Film Capsules

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Amarcord (Italy, 1973) A newly restored version of Federico Fellini's Oscar-winning film that's loosely based on his childhood days when he lived in a small seaside village. Cleveland Institute of Art Cinematheque. At 5 p.m. Saturday, Jan. 9, and 4 p.m. Sunday, Jan. 10.

Amreeka (US, Canada, 2009) Hoping to find a better life in the United States, single mom Muna (Nisreen Faour) flees Palestine with her teenage son Fadi (Melkar Muallem), and moves in with her sister's family. Things don't go as planned, however. College-educated and fluent in five different languages, Muna can't find a job and is forced to work at a fast-food joint, something she hides from her sister. And the kids at school pick on Fadi, who eventually starts to fight back and gets into trouble as a result. Set in post-9/11 America, the movie is a statement of sorts on racial politics. But because it's so pedantic, it doesn't entirely work. Faour is the film's saving grace. As the self-consciously overweight, well-meaning mother of a rebellious son, she makes her character more complex than the others. Cleveland Institute of Art Cinematheque. At 8:40 p.m. Thursday, Jan. 7, and 6:45 p.m. Sunday, Jan. 10. ** 1/2 (Jeff Niesel)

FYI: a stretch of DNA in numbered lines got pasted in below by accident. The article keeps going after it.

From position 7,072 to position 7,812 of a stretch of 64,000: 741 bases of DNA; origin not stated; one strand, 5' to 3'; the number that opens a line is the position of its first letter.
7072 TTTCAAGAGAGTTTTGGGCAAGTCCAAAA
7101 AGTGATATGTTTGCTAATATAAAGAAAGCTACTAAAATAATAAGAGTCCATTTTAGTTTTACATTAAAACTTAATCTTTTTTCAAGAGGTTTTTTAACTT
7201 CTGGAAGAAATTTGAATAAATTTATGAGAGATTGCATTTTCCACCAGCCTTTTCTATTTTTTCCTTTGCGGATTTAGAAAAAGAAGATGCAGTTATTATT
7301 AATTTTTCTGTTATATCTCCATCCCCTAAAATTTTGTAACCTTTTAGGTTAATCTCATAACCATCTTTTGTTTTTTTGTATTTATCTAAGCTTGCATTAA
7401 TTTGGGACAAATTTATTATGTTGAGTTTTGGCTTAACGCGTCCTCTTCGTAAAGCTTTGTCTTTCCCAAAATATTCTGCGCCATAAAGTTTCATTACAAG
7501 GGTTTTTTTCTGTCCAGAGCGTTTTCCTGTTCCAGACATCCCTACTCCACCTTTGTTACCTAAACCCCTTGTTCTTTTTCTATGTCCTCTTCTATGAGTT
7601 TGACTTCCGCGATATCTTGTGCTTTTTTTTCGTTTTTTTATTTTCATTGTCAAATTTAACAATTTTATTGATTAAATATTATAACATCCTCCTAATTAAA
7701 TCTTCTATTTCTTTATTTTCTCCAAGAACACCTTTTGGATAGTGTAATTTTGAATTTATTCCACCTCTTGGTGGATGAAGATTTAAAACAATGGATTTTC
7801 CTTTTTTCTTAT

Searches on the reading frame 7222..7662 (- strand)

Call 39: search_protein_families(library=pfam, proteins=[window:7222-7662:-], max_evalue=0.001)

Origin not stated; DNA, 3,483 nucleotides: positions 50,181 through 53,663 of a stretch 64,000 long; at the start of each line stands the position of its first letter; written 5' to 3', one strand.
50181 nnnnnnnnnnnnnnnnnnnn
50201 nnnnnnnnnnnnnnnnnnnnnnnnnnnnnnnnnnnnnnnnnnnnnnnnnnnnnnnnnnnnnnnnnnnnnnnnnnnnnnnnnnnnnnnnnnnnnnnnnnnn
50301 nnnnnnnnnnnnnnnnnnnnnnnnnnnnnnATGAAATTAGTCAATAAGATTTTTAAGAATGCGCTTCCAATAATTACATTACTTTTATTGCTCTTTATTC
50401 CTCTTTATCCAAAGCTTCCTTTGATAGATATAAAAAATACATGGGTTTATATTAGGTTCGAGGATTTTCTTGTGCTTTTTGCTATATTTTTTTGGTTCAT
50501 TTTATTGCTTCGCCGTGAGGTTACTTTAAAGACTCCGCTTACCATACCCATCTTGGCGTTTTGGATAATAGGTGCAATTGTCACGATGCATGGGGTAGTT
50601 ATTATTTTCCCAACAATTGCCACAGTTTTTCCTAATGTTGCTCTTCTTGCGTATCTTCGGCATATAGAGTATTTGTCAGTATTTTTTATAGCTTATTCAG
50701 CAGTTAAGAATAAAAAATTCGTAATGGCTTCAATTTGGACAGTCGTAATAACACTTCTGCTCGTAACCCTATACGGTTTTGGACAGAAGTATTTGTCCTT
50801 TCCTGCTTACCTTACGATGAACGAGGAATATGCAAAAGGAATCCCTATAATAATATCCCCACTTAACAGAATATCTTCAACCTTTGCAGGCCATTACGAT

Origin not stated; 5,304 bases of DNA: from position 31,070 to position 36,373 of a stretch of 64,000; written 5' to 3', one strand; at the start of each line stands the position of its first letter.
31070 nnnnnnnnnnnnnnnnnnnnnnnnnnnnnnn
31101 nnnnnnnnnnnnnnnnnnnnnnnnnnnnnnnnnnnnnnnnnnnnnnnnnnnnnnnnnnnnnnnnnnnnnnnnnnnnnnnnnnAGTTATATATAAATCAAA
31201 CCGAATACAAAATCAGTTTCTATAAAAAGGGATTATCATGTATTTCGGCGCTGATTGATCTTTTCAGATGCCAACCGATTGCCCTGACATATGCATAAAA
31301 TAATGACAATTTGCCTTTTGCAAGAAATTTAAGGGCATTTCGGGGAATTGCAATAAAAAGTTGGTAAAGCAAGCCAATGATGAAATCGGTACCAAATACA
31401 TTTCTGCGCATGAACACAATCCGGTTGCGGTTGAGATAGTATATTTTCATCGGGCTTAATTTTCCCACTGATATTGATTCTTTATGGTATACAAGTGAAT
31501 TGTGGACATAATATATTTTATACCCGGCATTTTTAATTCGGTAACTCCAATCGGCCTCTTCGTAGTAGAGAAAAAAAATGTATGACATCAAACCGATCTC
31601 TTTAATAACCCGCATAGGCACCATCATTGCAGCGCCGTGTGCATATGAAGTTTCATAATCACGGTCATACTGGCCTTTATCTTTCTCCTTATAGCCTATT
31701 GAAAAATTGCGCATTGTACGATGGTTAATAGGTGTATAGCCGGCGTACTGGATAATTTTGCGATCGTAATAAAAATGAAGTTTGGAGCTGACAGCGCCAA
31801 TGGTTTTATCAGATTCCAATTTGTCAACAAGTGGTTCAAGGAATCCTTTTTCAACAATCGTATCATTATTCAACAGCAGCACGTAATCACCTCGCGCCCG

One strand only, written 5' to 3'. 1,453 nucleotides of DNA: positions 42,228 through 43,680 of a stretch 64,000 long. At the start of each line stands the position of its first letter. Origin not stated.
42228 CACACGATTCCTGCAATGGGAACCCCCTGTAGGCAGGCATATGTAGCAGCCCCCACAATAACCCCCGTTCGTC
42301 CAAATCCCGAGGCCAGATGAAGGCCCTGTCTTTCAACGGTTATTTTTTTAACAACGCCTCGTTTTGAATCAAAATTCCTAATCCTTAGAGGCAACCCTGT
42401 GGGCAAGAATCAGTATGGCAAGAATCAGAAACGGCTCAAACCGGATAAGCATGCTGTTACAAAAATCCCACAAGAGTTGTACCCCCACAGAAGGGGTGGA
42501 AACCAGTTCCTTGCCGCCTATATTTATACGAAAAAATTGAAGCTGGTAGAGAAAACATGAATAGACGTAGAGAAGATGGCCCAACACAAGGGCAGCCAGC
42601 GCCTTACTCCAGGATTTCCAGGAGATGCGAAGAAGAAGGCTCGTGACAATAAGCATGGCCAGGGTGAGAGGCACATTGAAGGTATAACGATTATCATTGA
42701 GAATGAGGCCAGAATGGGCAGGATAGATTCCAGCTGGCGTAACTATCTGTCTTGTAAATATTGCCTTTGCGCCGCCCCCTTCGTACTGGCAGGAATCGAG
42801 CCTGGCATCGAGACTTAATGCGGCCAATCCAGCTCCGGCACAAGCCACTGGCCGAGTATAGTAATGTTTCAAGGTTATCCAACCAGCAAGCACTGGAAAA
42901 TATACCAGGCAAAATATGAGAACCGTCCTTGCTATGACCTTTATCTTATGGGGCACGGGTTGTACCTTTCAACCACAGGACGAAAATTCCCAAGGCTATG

Badlands (US, 1974) Martin Sheen and Sissy Spacek star as troubled young lovers in Terrence Malick's directorial debut. Cleveland Institute of Art Cinematheque. At 6:45 p.m. Thursday, Jan. 7, and 9:35 p.m. Friday, Jan. 8.

The Beaches of Agnes (France, 2008) Agnes Varda, the only female French New Wave filmmaker, looks back at her career in this documentary she directed herself. Cleveland Museum of Art Lecture Hall. At 6:45 p.m. Wednesday, Jan. 13.

Broken Embraces Former Spanish enfant terrible Pedro Almodóvar returns with yet another sumptuously crafted, gorgeously lensed valentine to movies, moviemaking and Penélope Cruz. The Oscar-winning actress plays Lena, a secretary and part-time call girl who dreams of becoming a film star. After landing the leading role in hotshot director Mateo Blanco's (Lluis Homar) latest project, things take an increasingly sinister turn when the auteur and the bombshell fall in love. Almodovar again plays winking homage to his twin gods of Sirk and Hitchcock, and his diabolically clever original screenplay keeps you guessing every step of the way. Some of the most entertaining scenes are devoted to the making of Mateo's movie (a candy-colored opus called Girls and Suitcases), which looks a lot like Almodovar's first American arthouse smash, 1988's Women on the Verge of a Nervous Breakdown. Cruz, currently stealing scenes from Daniel-Day Lewis in Nine, has never been more voluptuously and incandescently diva-ish. Cedar Lee Theatre. *** (Milan Paurich)

Collapse (US, 2009) Chris Smith's (American Movie, The Yes Men) documentary is centered on a former LAPD officer who predicted the financial meltdown. Capitol Theatre. At 7:30 p.m. Wednesday, Jan. 13.